“I think it’s a good experience, having to know so much about your character,” Robinson said. “I think it will help me be able to flesh out my characters realistically in plays that I write or act in, and to get that training right now opens a lot of avenues.”

The Health Care Theater class is designed to help students understand their respective studies and enact scenarios in a back-and-forth way. The student acting as the patient will present their case, while a nursing student must utilize their knowledge to respond, Robinson said. He also explained theater students react accordingly to the care provided; here, a deep comprehension of the character is needed to respond with the correct feedback — whether positive or negative.

Robinson expanded on this idea by comparing the interaction to a “play.” Each scenario carries a guideline and plot, wherein theater students must be able to interact based on the choices made in their treatment.

“Improv is a huge part of the simulation,” Robinson said. “If a nurse does something poorly, the character would react differently than if the nurse does something as they’re supposed to. Every simulation will be different depending on who is involved, but it’s a realistic performance that prepares [health care students].”

One theme is giving students the tool of experience, which they may take into future endeavors, whether academic and professional. Through the process of practice, skills are developed and refined. These scenarios are not expected to flow perfectly, as Standifer expressed that mistakes are part of the learning process. However, they allow students to strengthen the skills already possessed, on both the acting and nursing sides.

Junior Kelsey Brown is a theater major with an emphasis in performance, and she said she looks forward to the start of the program, along with the opportunity to be a performer. Brown explained her belief that the entire process — from planning to performance to assessment — will prove beneficial to her learning, and in turn aid in her professional development.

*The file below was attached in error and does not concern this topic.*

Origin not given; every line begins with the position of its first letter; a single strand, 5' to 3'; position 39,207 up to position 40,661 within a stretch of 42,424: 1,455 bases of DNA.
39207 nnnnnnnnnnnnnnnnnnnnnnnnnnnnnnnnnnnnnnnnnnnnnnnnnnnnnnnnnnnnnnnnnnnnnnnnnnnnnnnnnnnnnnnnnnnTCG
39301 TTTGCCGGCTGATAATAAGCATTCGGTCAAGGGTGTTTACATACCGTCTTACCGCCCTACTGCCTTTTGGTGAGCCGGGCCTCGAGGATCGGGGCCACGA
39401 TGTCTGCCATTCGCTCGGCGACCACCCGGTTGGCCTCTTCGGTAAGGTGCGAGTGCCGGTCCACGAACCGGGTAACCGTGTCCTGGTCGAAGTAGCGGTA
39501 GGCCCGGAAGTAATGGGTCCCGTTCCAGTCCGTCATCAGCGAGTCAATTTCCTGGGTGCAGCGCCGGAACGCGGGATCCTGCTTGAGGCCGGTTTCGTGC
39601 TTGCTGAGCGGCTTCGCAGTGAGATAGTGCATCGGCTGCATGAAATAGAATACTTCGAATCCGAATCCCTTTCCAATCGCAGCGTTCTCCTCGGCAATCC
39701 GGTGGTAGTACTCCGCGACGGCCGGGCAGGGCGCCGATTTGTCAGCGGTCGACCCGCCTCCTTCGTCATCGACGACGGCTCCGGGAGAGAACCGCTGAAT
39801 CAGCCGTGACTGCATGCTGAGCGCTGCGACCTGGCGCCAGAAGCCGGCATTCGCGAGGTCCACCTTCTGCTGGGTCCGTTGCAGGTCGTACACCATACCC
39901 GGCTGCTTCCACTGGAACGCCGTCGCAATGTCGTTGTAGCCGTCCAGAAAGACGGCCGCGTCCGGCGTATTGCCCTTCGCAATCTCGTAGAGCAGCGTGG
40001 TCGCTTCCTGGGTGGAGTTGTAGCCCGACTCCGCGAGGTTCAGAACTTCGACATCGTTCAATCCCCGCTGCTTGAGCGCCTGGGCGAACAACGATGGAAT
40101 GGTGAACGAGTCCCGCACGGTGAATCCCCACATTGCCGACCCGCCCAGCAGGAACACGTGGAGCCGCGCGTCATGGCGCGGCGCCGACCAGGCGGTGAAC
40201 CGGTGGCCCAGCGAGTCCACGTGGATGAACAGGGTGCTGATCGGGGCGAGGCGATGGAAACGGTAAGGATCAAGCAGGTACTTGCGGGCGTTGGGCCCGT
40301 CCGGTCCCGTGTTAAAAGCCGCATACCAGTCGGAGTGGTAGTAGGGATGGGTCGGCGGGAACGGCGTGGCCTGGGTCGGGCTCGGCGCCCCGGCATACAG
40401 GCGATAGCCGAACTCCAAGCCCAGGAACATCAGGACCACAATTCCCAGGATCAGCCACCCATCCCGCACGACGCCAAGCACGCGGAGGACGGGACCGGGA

“A lot of creative freedom comes with the opportunity to do this — we don’t have specific lines, and it really is just imagining and understanding your character and backstory,” Brown said. “Simulations actually continue in the professional world, and with the experience we gain we can continue to do [them].”

Brown said through improvisation, as well as the time and research theater students put into their performances, this group will receive better insight into professional roles. Additionally, Brown said the acting of theater students will hopefully make their nursing counterparts more comfortable as they similarly prepare to enter the workforce.

“I’m just excited to actually do the simulation and have the experience and tools under my belt,” Brown said. “It’s awesome being able to collaborate with [nursing students], especially because we never really had a relationship between our departments until now.” 

Brown and other theater students, along with some in the School of Nursing, have already started preparations for their first performances. Meanwhile, some students recently completed their first simulations on Oct. 6. The early stages of the program led to an overall feeling of excitement for most participants.

For the remainder of the academic year and well into the future, theater and nursing students will continue to work through their respective skills as a team. Although an uncommon collaboration, students from both programs look forward to working with one another for betterment as a whole. Hard work on both ends will make for an uncommon, but interesting, beginning of a program students will continue to look forward to on campus.